Naomi Novik: Uprooted

Read by Julia Emelin

This is 3 for 3 for my book match from @bklynlibrary. I’ve thoroughly enjoyed each one I’ve listened to so far. Uprooted was so engaging that I sacrificed precious writing time to continue listening to it. Yet another story where language is a focus, this time Polish, it seems.

The story is narrated by Agnieszka, the main character, who lives in a place where a girl is taken and devoured by a dragon every ten years. The only thing is that the dragon is not actually a dragon, he’s a wizard and he doesn’t devour them, he just keeps them. There are many songs, stories, and rumors in the villages about what happens to the girls while they’re there, but no one really knows. But it is through Agnieszka that we kind of find out.

It’s “kind of” because Agnieszka is a calamity-prone girl who throws The Dragon’s–aka Sarkan–routine off the rails. The journey towards a mutual understanding and mild irritation between them is filled with magic and wars and castles and old stories and dark doings and frustration and love and friendship and revenge. I loved the building of the relationship between Agnieszka and Sarkan. He, a master wizard, was so inflexible and so precise and she, a village girl who had lived her life climbing trees and becoming one with the dirt, was so full of emotion and everything about her was so organic that they clashed at nearly every turn.

What I liked is that rather than her “changing” him, Sarkan comes to realize for himself that, regardless of what he’s been practicing for the last century plus, Agnieszka’s magic works differently. He doesn’t change his, but he grows to accept hers. What I also liked is that he never truly comes to understand it. In fact, no one does, not even Agnieszka, really. She’s all “what ifs” and feeling, so it usually worked out to her benefit, but pretty much everything she did was an experiment.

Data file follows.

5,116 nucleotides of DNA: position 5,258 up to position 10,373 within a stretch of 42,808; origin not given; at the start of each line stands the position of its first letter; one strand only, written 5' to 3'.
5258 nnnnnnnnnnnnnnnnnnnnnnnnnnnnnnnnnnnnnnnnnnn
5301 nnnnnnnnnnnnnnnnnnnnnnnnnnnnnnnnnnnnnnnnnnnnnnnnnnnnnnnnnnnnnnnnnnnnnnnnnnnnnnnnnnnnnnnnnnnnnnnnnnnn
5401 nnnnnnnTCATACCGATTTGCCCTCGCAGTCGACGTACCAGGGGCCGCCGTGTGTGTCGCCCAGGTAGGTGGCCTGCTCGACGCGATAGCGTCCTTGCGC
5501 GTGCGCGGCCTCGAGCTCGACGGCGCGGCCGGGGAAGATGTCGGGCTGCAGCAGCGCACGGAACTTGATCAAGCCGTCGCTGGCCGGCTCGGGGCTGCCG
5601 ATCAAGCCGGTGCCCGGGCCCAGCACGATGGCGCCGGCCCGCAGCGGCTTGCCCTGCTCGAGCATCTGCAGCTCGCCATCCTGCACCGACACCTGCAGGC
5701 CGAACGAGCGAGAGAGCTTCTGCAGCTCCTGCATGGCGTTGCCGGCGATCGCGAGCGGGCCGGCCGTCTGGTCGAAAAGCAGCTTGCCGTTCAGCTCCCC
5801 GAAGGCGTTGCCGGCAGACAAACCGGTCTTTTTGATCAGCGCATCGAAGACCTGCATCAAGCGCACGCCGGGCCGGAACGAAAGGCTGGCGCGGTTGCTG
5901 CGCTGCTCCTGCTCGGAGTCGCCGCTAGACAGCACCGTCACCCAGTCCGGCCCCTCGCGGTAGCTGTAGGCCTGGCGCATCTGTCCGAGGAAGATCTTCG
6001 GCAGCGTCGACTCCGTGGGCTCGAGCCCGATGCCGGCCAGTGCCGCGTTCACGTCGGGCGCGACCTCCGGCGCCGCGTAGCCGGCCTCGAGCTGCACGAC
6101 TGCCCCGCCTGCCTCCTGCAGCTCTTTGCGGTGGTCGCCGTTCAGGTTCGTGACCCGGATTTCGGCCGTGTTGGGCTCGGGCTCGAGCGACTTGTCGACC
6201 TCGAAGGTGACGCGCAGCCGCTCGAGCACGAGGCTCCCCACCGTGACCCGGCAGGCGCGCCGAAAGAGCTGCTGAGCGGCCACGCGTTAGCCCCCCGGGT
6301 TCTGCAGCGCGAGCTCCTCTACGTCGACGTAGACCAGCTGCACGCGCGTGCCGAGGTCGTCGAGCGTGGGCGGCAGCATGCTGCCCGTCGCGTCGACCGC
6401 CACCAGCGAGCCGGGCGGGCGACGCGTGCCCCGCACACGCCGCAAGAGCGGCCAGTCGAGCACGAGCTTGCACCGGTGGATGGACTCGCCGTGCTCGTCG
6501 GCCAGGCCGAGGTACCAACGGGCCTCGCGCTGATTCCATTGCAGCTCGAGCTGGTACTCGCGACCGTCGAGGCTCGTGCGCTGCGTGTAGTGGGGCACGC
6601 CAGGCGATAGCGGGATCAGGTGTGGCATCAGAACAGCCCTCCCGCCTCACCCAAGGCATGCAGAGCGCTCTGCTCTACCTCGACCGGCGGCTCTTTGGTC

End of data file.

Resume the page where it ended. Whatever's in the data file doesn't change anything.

All the spells, incantations, cantrips, and summonings were spoken in Polish. I appreciated this very much. Something else I appreciated that a lot of other people didn’t seem to was that the reader, Julie Emelin, read with a Polish accent. People complained about the accent being thick and how choppy and unpracticed her reading was (mostly at the beginning) but, I didn’t see it that way. In the beginning the reading is choppy and unpracticed, but it’s not flat. It matches the tone of the story–the uncertainty, the fear, the unfamiliarity, the presentiment of great change.

In the beginning, Agnieszka’s words are spoken as if she knows what she wants to say, but English isn’t her first language, so she’s hesitant, always feeling them out as she speaks. And that’s what the beginning of the story is; Agnieszka has lived in her familiar village and valley with the familiar ways of its people for all of her 17(?) years and though she knew the day of the choosing would come, it is still unfamiliar and frightening. As the story goes on, her accent remains, but her words flow more steadily. She’s still the girl from the village, unsure of a lot of things, but even though she’s in a situation she never thought she would be in, eventually things begin to come into focus. The general unknown begins to take shape and separate into various vaguely knowns whose edges and surfaces begin to de-pixelate to wavering degrees. This is the story. And I loved it.

Five down, 47~ to go.

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